Unlike other guides, which provide isolated individual photographs or illustrations, this is the first book to feature large, lifelike scenes for each species. These scenes--640 in all--are composed from more than 10,000 of the author's images showing birds in a wide range of views--near and far, from different angles, in various plumages and behaviors, including flight, and in the habitat in which they live. These beautiful compositions show how a bird's appearance changes with distance, and give equal emphasis to characteristics experts use to identify birds: size, structure and shape, behavior, probability, and color. This is the first book to convey all of these features visually--in a single image--and to reinforce them with accurate, concise text. Each scene provides a wealth of detailed visual information that invites and rewards careful study, but the most important identification features can be grasped instantly by anyone.
By making identification easier, more accurate, and more fun than ever before, The Crossley ID Guide will completely redefine how its users look at birds. Essential for all birders, it also promises to make new birders of many people who have despaired of using traditional guides.
- Revolutionary. This book changes field guide design to make you a better birder
- A picture says a thousand words. The most comprehensive guide: 640 stunning scenes created from 10,000 of the author's photographs
- Reality birding. Lifelike in-focus scenes show birds in their habitats, from near and far, and in all plumages and behaviors
- Teaching and reference. The first book to accurately portray all the key identification characteristics: size, shape, behavior, probability, and color
- Practice makes perfect. An interactive learning experience to sharpen and test field identification skills
- Bird like the experts. The first book to simplify birding and help you understand how to bird like the best
- An interactive website--www.crossleybirds.com--includes expanded captions for the plates and species updates
Tuesday, February 01, 2011
It looks like it may be a prairie vole (Microtus ochrogaster) which has a gray belly ("or washed with whitish or pale cinnamon"). Esp if it was in open country. It occurs in the eastern half of the state. so seems to be within the range.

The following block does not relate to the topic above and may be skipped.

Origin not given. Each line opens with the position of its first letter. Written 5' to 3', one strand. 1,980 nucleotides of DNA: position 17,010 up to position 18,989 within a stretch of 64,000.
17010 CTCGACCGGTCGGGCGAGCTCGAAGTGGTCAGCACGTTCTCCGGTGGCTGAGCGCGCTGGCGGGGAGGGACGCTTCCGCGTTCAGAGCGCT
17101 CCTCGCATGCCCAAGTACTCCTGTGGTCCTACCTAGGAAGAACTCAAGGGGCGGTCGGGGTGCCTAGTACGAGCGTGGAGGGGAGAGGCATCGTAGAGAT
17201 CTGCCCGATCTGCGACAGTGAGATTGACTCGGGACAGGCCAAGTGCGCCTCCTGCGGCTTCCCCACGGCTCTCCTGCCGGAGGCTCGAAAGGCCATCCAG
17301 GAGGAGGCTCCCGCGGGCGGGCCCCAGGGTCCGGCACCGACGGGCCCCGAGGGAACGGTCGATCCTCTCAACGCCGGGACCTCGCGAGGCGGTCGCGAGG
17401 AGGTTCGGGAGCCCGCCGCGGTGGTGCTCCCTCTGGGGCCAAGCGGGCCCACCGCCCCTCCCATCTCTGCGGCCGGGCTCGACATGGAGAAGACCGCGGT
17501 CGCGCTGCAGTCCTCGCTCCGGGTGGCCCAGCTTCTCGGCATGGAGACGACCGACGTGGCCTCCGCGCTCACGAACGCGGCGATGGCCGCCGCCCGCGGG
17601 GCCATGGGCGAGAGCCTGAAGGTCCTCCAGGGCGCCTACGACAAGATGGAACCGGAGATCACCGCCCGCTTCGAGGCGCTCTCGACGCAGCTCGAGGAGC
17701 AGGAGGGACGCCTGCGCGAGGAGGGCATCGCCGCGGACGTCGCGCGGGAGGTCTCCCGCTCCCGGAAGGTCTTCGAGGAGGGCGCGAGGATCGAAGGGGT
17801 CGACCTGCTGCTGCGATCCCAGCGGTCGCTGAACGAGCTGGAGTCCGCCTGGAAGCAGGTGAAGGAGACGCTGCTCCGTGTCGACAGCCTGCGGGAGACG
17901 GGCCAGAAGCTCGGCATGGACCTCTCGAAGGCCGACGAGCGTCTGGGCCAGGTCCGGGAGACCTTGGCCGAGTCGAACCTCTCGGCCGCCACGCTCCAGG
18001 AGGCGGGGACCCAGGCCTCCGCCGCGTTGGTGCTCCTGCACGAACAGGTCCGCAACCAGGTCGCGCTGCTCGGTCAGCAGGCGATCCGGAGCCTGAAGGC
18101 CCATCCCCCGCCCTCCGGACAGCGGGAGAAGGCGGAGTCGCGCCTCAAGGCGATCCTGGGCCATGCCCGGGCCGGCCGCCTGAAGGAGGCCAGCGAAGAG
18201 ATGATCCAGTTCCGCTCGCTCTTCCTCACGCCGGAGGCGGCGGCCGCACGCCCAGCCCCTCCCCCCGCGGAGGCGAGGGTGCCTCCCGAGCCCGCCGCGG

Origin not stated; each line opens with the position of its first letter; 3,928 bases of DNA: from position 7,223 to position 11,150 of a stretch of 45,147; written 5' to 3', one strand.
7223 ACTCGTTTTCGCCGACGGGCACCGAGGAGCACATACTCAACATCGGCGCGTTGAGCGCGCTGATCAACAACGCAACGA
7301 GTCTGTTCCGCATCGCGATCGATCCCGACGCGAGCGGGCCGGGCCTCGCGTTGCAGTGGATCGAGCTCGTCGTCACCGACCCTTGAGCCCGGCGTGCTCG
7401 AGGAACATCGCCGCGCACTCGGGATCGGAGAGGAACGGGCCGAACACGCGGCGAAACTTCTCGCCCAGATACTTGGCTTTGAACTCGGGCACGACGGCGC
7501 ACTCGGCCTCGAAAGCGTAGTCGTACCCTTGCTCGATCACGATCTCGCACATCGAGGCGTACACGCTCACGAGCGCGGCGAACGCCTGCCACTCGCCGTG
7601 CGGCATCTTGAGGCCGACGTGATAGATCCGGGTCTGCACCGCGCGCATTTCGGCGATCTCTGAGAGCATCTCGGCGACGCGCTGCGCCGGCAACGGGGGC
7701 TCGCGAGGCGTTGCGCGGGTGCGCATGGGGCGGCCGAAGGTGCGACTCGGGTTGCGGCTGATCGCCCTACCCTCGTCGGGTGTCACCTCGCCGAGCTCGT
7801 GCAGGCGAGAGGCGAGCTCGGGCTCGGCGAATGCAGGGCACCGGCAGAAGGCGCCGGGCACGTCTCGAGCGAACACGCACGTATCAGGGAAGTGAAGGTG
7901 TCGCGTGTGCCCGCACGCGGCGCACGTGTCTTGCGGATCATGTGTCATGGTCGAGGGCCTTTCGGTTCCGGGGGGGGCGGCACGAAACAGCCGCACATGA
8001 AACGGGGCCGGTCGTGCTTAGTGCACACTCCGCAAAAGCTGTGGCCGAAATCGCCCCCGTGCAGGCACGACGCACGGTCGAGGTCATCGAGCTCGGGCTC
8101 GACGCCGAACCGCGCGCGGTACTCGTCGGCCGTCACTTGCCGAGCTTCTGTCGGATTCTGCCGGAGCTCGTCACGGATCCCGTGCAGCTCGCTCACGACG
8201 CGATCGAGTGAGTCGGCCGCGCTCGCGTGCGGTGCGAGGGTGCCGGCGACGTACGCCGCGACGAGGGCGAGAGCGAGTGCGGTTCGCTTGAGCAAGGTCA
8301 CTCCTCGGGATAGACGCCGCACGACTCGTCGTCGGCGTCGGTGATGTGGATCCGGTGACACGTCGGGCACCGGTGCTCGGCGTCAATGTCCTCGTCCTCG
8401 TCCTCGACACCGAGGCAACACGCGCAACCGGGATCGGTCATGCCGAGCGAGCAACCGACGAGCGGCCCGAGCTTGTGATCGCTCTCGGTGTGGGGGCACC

It could also be the long-tailed vole (M. longicaudus), but this species occurs in woody coniferous or brushy habitats and doesn't do the vole tunnel thing. It doesn't seem to be this however from what you say about the tunnels.
You also have the meadow vole there (M. pennsylvanicus), which is dull brown above with a gray belly. Can't rule this out.
Boulder is out of the range of the sagebrush vole (Lemmiscus curtatus).
The prairie vole seems most likely to me -- the tail is strongly bicolored in the 2nd picture, which also fits.
Thanks for the input, Chris, and for the head's up, Christian! Here are some of my favs of the bird- amazing that many times it was too close to fit in the frame as it flew by me while I stood on the shoulder of the road. The snowy shots are from today, others from last Saturday. Enjoy- Bill
Monday, January 17, 2011
Here are some shots of the bird- hope it sticks around for others to enjoy!
Saturday, January 01, 2011
We've had a notably dry, warm winter up to this week in Colorado's Northern Front Range where I reside. But we finally got significant snow a couple of days ago, followed by a sunny cold day today. Having the day off, I headed out to drive a nearby route I know can be productive for wintering raptors. One bird I was happy to find was this light-morph adult Harlan's Red-tailed Hawk. It is back for its 4th winter in the same wintering territory, showing the site fidelity of these birds. More amazingly, Jerry Liguori (author of Hawks From Every Angle: How To Identify Raptors in Flight and the upcoming Hawks at a Distance: Identification of Migrant Raptors) photographed the same bird in migration to its Alaskan breeding grounds in the spring of 2009. Feather-by-feather analysis of flight photos from Colorado & Alaska clearly established it was the same bird and we co-authored an article documenting the long distance photo-recovery in Colorado Birds Vol. 44 No. 1, Jan. 2010 (PDF here). It was great seeing this old friend again today and snapping it in the great snow light!
Nearby was another adult Harlan's Hawk- this one more typically dark (perhaps a dark-intermediate morph per Brian Wheeler's Raptors of Western North America.) It was perched nearly over the road and I photographed it leaning out my vehicle window. The snow light really brings out the feather detail in the dark body!
I finished my tour with a raptor that took my breath away- an adult male rufous-morph Ferruginous Hawk. (Rufous individuals with gray heads are likely males vs. females with brown heads per Brian Wheeler's Raptors of Western North America.) This bird wasn't as cooperative as the above Harlan's- it perched in a twiggy cottonwood tree and then flew between me and the sun. On a normal day the flight images would probably have been unsalvageable, but with the snow light and a bit of shadow highlighting in post-processing I could bring up the amazingly rich dark rufous tones of this bird. Look at the gape- that guy is made to gulp large prey like prairie dogs & jack rabbits with a minimum of shredding! I hope you enjoy the images and get the chance to try birding & photographing raptors with snow light sometime this winter.